I haven't much to say on this hot topic at the moment, but Charles Blow wrote a beautiful editorial about bullying in NYT. I was bullied as a child, and these words ring true to me:
That is an almost frighteningly accurate description.
"I felt free only when I could separate myself from myself -- when I could imagine that I was apart from my life and body. There, in the ephemeral nothingness, in the quiet space of the mind, I found peace. I liked it there. I didn't want to return to the world. Life was too hard and treacherous."
The idea that 17th-century Shakespeare plays can be relevant to the contemporary bullying problem came from the Colorado Shakespeare Festival. Associate producing director Timothy Orr and education associate Amanda Giguere had been brainstorming about the fall school tour of "Twelfth Night," a romantic comedy in which a servant named Maria decides to get back at Malvolio, a dour, mean-spirited steward, by forging a love letter from him to his employer, Lady Olivia."The idea hit me that in 'Twelfth Night,' everyone mistreats each other," Orr said. "It's like a practical joke gone too far, and I thought, 'Let's talk about bullying.' "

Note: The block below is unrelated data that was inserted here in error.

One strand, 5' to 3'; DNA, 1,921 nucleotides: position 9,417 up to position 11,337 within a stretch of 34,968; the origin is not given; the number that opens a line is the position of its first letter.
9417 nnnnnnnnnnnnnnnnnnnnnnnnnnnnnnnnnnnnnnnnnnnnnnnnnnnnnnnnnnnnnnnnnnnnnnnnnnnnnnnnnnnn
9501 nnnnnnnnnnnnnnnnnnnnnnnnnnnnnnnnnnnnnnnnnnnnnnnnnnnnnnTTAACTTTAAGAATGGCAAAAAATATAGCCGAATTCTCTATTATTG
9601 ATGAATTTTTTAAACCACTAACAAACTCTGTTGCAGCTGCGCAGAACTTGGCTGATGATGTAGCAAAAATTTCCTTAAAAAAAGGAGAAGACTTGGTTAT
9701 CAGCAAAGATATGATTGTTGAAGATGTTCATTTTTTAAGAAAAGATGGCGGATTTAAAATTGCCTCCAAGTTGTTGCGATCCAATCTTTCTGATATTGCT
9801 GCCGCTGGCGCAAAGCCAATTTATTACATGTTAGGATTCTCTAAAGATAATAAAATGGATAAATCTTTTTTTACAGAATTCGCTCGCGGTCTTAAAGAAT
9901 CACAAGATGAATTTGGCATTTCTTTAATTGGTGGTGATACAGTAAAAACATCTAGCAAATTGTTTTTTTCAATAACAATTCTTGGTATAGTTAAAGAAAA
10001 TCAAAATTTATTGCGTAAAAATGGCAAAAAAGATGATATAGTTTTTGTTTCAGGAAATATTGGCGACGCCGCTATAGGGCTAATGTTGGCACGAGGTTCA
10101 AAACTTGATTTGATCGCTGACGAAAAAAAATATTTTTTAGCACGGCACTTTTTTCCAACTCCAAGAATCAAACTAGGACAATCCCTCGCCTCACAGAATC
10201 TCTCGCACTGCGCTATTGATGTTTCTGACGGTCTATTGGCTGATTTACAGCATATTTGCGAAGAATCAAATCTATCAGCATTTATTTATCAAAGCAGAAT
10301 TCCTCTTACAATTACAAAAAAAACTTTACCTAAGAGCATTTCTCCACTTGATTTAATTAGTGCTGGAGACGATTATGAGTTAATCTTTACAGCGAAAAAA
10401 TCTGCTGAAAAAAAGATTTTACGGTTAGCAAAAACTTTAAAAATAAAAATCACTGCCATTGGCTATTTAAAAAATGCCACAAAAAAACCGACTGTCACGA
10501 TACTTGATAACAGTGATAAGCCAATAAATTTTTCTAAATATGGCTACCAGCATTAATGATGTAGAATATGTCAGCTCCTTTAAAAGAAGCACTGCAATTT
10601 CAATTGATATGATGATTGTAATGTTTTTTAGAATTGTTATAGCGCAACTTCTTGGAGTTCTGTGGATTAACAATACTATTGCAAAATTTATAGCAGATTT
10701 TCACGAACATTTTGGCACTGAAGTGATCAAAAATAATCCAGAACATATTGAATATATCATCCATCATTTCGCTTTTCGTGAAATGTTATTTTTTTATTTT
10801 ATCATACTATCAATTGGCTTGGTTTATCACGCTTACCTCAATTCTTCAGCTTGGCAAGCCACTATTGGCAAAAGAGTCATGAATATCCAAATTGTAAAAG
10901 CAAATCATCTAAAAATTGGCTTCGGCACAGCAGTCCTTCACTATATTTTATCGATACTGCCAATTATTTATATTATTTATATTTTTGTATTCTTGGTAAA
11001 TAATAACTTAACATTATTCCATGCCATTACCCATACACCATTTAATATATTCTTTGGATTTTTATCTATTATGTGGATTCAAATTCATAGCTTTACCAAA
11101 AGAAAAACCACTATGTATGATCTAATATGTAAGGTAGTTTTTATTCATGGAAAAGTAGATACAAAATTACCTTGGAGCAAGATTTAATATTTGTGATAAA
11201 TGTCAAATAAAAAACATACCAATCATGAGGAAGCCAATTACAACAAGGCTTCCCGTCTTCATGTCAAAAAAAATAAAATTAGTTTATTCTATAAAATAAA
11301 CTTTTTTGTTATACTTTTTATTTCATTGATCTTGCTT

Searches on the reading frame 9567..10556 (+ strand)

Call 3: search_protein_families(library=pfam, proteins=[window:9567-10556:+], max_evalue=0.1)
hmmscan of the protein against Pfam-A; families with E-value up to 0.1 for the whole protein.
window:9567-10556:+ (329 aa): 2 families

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Welcome to Miss Conduct’s blog, a place where the popular Boston Globe Magazine columnist Robin Abrahams and her readers share etiquette tips, unravel social conundrums, and gossip about social behavior in pop culture and the news. Have a question of your own? Ask Robin using this form or by emailing her at email@example.com.